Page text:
One Belt One Road: Lahore Pakistan

Editors note

Lahore (/lə h ər/) is the capital city of the province of Punjab, the second-largest metropolitan area in Pakistan and the 18th-most-populous city in the world. It is an important historical centre in South Asia. With a rich history dating back over a millennium, Lahore is a main cultural centre of the Punjab region and Pakistan, and is the largest Punjabi city in the world. Lahore remains an economic, political, transportation, entertainment and educational hub in Pakistan.
Lahore (ancient Lava Puri named after Lava, son of Rama) served as the regional capital of the empires of the Hindu Shahi Kingdom in the 11th century, the Ghaznavids in the 12th century, the Ghurid State in the 12th and 13th centuries and the Mughal Empire in the 16th century.

TempleFrom 1802 to 1849, Lahore served as the capital city of the Sikh Empire. In the mid-19th and early 20th centuries Lahore was the capital of the Punjab region under the British Raj. The traditional capital of Punjab for a millennium, Lahore was the cultural centre of the northern Indian subcontinent which extends from the eastern banks of the Indus River to New Delhi. Mughal structures such as the Badshahi Mosque, the Lahore Fort, Shalimar Gardens, the Mausoleums of Jehangir and Nur Jahan are some of the major tourist attractions in the city. Lahore is also home to many British colonial structures built in the Indo-Saracenic style, such as the General Post Office, Lahore Museum and many older universities and colleges.


 Lahore is referred to as the cultural heart of Pakistan as it hosts most of the arts, cuisine, festivals, music, film-making, gardening and intelligentsia of the country. The city has always been a centre for publication, where 80% of Pakistan's books are published, and it remains the foremost centre of literary, educational and cultural activity in Pakistan.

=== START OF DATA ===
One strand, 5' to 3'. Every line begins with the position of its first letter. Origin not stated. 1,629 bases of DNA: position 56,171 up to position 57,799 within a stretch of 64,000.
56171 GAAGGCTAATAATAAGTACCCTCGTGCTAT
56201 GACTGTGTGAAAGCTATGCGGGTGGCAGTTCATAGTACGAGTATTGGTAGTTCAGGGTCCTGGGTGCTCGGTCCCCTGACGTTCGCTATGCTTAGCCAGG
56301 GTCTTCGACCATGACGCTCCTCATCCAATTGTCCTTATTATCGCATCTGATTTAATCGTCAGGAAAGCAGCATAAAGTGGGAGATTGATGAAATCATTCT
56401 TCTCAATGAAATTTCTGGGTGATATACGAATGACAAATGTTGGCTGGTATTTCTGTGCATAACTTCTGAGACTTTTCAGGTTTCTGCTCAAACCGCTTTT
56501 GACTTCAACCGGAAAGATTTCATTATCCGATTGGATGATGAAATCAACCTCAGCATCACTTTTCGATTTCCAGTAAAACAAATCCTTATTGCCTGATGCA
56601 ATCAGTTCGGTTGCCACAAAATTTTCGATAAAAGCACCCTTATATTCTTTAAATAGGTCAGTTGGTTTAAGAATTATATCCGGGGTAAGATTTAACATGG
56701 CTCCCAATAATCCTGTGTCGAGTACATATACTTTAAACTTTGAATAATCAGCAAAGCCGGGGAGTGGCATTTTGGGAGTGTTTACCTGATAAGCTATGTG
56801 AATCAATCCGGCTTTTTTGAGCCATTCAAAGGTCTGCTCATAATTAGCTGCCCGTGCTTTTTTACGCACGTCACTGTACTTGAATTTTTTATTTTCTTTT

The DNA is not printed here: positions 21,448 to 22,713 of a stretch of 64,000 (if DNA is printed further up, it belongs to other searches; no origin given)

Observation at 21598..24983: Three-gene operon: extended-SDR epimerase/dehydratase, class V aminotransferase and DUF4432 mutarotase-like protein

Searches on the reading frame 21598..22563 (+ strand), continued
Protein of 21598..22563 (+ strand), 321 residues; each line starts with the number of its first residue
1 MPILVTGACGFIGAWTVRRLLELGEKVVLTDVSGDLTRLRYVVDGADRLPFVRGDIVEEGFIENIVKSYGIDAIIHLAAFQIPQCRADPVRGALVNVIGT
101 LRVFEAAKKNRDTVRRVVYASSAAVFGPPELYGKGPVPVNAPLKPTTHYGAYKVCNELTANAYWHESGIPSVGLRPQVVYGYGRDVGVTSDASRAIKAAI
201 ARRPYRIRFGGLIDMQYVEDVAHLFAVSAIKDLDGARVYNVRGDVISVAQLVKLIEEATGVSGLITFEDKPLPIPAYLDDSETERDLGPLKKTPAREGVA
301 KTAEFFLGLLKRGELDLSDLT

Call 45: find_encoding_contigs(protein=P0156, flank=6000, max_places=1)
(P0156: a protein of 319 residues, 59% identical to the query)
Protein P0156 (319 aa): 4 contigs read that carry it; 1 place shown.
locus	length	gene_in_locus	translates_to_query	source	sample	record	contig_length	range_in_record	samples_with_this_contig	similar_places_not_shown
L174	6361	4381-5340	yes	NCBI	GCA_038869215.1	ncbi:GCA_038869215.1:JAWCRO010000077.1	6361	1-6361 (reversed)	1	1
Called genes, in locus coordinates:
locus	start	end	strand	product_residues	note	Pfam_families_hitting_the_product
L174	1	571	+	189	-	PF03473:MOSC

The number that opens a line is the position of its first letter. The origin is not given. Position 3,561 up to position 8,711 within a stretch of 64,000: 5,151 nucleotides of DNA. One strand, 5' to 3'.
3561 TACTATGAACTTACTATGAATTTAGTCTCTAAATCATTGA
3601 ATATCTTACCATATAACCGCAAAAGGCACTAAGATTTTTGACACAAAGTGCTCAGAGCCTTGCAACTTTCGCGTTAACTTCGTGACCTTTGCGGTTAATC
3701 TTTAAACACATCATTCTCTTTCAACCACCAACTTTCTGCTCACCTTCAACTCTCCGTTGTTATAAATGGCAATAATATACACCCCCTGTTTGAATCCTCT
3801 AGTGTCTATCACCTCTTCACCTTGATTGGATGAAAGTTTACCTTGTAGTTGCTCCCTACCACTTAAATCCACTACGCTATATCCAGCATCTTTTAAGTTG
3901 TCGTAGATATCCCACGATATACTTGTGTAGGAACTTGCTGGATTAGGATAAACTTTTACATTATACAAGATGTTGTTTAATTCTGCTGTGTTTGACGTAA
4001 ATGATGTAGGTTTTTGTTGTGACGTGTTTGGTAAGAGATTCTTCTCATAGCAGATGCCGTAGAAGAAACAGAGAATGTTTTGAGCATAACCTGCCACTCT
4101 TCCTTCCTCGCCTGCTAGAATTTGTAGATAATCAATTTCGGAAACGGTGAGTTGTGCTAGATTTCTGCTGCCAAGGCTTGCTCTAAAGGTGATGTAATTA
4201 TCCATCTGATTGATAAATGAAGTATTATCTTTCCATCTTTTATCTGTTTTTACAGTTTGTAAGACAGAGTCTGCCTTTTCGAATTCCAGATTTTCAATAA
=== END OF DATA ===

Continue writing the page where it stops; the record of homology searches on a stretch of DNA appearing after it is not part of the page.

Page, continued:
It is also home to hundreds of temples, mosques, churches and shrines. According to a 1998 census, Lahore's population was 6,319,000. In July 2014, Index Mundi put the population of the city at 7,566,000. An estimate in January 2015 gave the population of the Lahore agglomeration as 10,052,000. It is ranked 34 in the most-populated urban areas in the world and the 8th largest city within the Organisation of Islamic Cooperation.


The area of Lahore has almost doubled in the last 12 to 14 years; nevertheless, any population estimate should be taken with a grain of salt as a full census has not been completed since 1998. One is scheduled for 2016. In 2010, Lahore was ranked as a Gamma+ world city. The Guardian has rated Lahore as the second-best tourist destination in Pakistan after Taxila.


GenghisKhan Mongol: [tʃiŋɡɪs xaːŋ]; c. 1162 – 18 August 1227), born Temüjin, was the founder and Great Khan(emperor) of the Mongol Empire, which became the largest contiguous land-based empire in history not long after his demise.
He came to power by uniting many of the nomadic tribes of Northeast Asia. After founding the Mongol Empire and being proclaimed "Genghis Khan," he started the Mongol invasions that resulted in the conquest of most of Eurasia.
These included raids or invasions of the Kara-Khitan Khanate, Caucasus, Khwarezmid Empire, Western Xia and Jin dynasties. These campaigns were often accompanied by wholesale massacres of the civilian populations – especially in the Khwarezmid and Xia controlled lands. By the end of his life, the Mongol Empire occupied a substantial portion of Central Asia and China.

Before Genghis Khan died, he assigned Ögedei Khan as his successor and split his empire into khanates among his sons and grandsons. He died in 1227 after defeating the Western Xia. He was buried in an unmarked grave somewhere in Mongolia at an unknown location. His descendants extended the Mongol Empire across most of Eurasia by conquering or creating vassal states out of all of modern-day China, Korea, the Caucasus, Central Asia, and substantial portions of modern Eastern Europe, Russia, and Southwest Asia. Many of these invasions repeated the earlier large-scale slaughters of local populations. As a result Genghis Khan and his empire have a fearsome reputation in local histories.

Beyond his military accomplishments, Genghis Khan also advanced the Mongol Empire in other ways. He decreed the adoption of the Uyghur script as the Mongol Empire's writing system. He also practiced meritocracy and encouraged religious tolerance in the Mongol Empire while unifying the nomadic tribes of Northeast Asia. Present-day Mongolians regard him as the founding father of Mongolia.

Condemned throughout most of history for the brutality of his campaigns, Genghis Khan is also credited with bringing the Silk Road under one cohesive political environment, a time referred to as the Pax Mongolica (the Mongolian Peace). This increased communication and trade from Northeast Asia to Muslim Southwest Asia and Christian Europe, thus expanding the horizons of all three cultural areas.


Edited By Zhou Zhonghui/Modified by  Glyn David

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